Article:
"I sent a message that was not meant to go out on Twitter, and I take full responsibility. I realized it immediately, tried to delete it and tried to move on. Unfortunately, it got caught up there, and such is life. I didn't mean to put it out there, and I apologize to anyone I offended, especially Gil Hanse."
Defending FedEx Cup champion Bill Haas now stands T-42 at 2-under 211 after a third-round 68.
For all the scores, visit http://www.pgatour.com/r/leaderboard.
After signing his scorecard, Oosthuizen met with reporters for a Q&A. Here's what he told the media about his stellar day in Boston.
MODERATOR: Louis, quite the successful round 3 here at the Deutsche Bank Championship, 8 under 63, quite the impressive front nine, 29 with a birdie to make it seven in a row, I believe. Just some comments on the round, and then we'll take questions.
LOUIS OOSTHUIZEN: Yeah, obviously probably the start anyone would dream of on that front nine. I made everything, so you get those days where you just look at a putt and you hole it. That was my first nine holes. You know, still played well on the back nine, put myself in good spots to make birdies, and just couldn't make any. Couldn't make any putts. And then with the one bogey on 17, the first green I missed, so a bit disappointed at the trap shot I hit there. But nice birdie on 18.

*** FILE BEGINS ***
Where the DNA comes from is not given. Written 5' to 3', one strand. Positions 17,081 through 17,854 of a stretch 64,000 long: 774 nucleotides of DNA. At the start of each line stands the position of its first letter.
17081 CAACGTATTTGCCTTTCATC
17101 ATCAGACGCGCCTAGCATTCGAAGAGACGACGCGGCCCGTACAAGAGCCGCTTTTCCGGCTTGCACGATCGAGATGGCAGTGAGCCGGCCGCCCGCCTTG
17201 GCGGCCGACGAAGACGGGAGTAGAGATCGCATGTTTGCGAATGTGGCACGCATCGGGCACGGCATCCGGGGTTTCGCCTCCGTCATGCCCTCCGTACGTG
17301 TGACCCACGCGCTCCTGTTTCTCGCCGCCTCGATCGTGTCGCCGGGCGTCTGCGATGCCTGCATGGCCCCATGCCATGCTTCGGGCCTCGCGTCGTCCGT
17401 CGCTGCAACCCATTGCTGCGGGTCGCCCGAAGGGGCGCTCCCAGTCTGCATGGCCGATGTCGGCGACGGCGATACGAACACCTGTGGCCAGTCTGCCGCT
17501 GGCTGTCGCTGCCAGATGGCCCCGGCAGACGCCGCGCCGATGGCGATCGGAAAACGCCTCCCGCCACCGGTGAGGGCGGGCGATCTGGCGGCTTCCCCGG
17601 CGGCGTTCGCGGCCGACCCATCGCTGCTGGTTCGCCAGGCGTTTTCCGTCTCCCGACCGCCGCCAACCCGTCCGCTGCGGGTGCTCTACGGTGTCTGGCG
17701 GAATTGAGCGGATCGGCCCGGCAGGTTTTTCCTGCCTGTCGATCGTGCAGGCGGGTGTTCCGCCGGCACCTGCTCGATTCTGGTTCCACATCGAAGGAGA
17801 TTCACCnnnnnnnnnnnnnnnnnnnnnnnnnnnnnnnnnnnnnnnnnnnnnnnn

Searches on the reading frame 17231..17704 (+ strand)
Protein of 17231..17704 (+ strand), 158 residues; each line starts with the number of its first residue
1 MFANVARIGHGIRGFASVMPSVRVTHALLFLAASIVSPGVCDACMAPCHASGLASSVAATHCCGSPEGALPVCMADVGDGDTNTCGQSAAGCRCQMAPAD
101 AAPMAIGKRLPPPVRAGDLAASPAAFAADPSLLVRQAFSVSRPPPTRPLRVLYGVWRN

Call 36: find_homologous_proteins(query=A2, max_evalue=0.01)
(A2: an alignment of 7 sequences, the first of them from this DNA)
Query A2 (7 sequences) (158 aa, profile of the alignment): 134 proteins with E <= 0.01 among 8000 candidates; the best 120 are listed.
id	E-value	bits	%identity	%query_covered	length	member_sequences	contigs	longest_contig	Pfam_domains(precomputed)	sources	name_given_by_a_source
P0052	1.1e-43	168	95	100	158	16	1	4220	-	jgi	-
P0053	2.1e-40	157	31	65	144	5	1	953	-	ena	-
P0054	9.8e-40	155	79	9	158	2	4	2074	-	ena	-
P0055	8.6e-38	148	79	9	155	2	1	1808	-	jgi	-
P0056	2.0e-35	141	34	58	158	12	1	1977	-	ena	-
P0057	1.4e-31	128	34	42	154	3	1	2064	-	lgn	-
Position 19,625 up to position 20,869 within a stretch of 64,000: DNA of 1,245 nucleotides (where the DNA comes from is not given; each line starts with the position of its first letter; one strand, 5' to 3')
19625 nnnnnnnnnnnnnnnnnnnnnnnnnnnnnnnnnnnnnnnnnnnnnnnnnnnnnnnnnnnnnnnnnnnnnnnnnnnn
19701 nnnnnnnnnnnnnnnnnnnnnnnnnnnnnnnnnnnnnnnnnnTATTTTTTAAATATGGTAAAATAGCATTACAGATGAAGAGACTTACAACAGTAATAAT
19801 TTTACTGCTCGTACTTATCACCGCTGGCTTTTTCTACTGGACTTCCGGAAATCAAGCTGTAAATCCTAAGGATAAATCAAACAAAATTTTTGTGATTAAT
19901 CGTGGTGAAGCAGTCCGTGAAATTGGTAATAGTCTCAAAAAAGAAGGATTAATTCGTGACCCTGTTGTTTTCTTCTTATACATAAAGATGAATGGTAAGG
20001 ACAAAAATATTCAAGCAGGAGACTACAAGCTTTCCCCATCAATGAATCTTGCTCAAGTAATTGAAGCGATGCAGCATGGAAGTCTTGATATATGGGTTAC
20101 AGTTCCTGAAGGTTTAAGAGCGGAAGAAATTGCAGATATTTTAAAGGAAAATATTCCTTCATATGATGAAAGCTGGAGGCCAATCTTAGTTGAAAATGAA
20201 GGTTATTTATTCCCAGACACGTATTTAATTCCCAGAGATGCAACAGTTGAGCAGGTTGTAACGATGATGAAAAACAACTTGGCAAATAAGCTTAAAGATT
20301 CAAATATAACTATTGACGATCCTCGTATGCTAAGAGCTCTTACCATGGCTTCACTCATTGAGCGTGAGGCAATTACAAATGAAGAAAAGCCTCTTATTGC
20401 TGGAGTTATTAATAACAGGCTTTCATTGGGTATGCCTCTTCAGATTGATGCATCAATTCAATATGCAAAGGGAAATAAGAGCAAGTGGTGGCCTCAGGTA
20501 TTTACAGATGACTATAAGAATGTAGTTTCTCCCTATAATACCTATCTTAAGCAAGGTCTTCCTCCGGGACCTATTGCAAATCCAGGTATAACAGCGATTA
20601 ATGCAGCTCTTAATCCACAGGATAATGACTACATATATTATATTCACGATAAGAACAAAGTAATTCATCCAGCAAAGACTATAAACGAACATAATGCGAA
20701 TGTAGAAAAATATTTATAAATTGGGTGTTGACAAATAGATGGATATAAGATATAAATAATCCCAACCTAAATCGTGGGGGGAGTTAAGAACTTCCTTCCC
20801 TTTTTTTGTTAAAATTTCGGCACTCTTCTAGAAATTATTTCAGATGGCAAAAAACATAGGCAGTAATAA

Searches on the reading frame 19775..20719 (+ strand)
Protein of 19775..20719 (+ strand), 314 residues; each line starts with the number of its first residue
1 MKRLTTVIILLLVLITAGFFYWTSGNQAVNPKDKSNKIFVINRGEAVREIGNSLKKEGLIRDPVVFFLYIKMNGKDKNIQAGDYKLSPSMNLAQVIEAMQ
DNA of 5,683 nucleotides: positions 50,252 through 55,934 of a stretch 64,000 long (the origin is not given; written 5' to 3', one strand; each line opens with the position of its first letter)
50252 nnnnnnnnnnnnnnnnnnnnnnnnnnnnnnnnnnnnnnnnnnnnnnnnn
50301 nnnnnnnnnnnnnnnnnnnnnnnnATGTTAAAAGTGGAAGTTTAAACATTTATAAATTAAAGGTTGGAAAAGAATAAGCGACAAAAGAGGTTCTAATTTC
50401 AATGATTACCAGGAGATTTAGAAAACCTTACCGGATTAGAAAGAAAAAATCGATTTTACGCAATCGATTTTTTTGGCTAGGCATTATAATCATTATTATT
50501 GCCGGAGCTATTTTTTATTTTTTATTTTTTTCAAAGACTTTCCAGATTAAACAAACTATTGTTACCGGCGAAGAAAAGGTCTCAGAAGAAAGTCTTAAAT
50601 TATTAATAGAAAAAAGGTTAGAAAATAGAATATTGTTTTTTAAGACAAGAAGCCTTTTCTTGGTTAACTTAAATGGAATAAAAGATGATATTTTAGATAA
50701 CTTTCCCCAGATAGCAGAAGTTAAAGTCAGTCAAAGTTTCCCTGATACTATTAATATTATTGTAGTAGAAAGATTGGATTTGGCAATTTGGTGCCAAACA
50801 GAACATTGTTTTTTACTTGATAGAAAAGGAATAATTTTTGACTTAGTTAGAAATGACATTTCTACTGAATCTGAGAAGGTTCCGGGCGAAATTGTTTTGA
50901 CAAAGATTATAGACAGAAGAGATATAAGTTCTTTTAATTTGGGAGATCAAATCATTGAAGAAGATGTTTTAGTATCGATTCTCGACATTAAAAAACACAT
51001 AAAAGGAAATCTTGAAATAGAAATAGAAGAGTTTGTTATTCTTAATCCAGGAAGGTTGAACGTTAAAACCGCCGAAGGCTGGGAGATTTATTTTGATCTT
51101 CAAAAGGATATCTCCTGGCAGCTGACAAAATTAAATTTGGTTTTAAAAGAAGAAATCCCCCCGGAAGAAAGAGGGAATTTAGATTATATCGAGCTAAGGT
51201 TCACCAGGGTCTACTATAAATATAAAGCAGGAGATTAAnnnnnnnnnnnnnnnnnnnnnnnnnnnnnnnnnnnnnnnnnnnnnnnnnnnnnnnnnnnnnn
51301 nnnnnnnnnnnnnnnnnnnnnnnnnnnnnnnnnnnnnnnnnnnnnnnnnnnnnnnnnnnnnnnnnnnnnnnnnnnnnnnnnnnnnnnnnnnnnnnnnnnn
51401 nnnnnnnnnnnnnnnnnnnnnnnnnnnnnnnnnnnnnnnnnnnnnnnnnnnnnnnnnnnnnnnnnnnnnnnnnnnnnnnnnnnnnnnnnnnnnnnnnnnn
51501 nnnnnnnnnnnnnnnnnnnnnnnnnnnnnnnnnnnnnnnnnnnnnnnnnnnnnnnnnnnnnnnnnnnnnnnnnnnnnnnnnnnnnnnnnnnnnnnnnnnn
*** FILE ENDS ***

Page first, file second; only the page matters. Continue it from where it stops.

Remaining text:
Q. In your mind what was the greater accomplishment, the double eagle at 2 at Augusta or those seven birdies in a row?
LOUIS OOSTHUIZEN: I'd still take the double-eagle (smiling).
Q. What was going through your mind when you were on that roll with the seven birdies in a row?
LOUIS OOSTHUIZEN: I think at that stage, nothing. You just keep on going. I went at most of the pins. Once I started getting birdies, making putts, I started going at the pins because my swing felt great, and after 10 holes being 8 under, you always think about getting it to 59. I didn't do anything different from there on in. I hit great shots on 11, 12, 13, 14, so I gave myself good chances to post that number. But I think it would have been really tough playing tomorrow shooting in the 50s today. So I'm very happy with my 8 under today.
Q. Actually you hit a great shot into 3, and you actually had a chance there, as well. What happened on that putt there? You looked at that one and it didn't go in.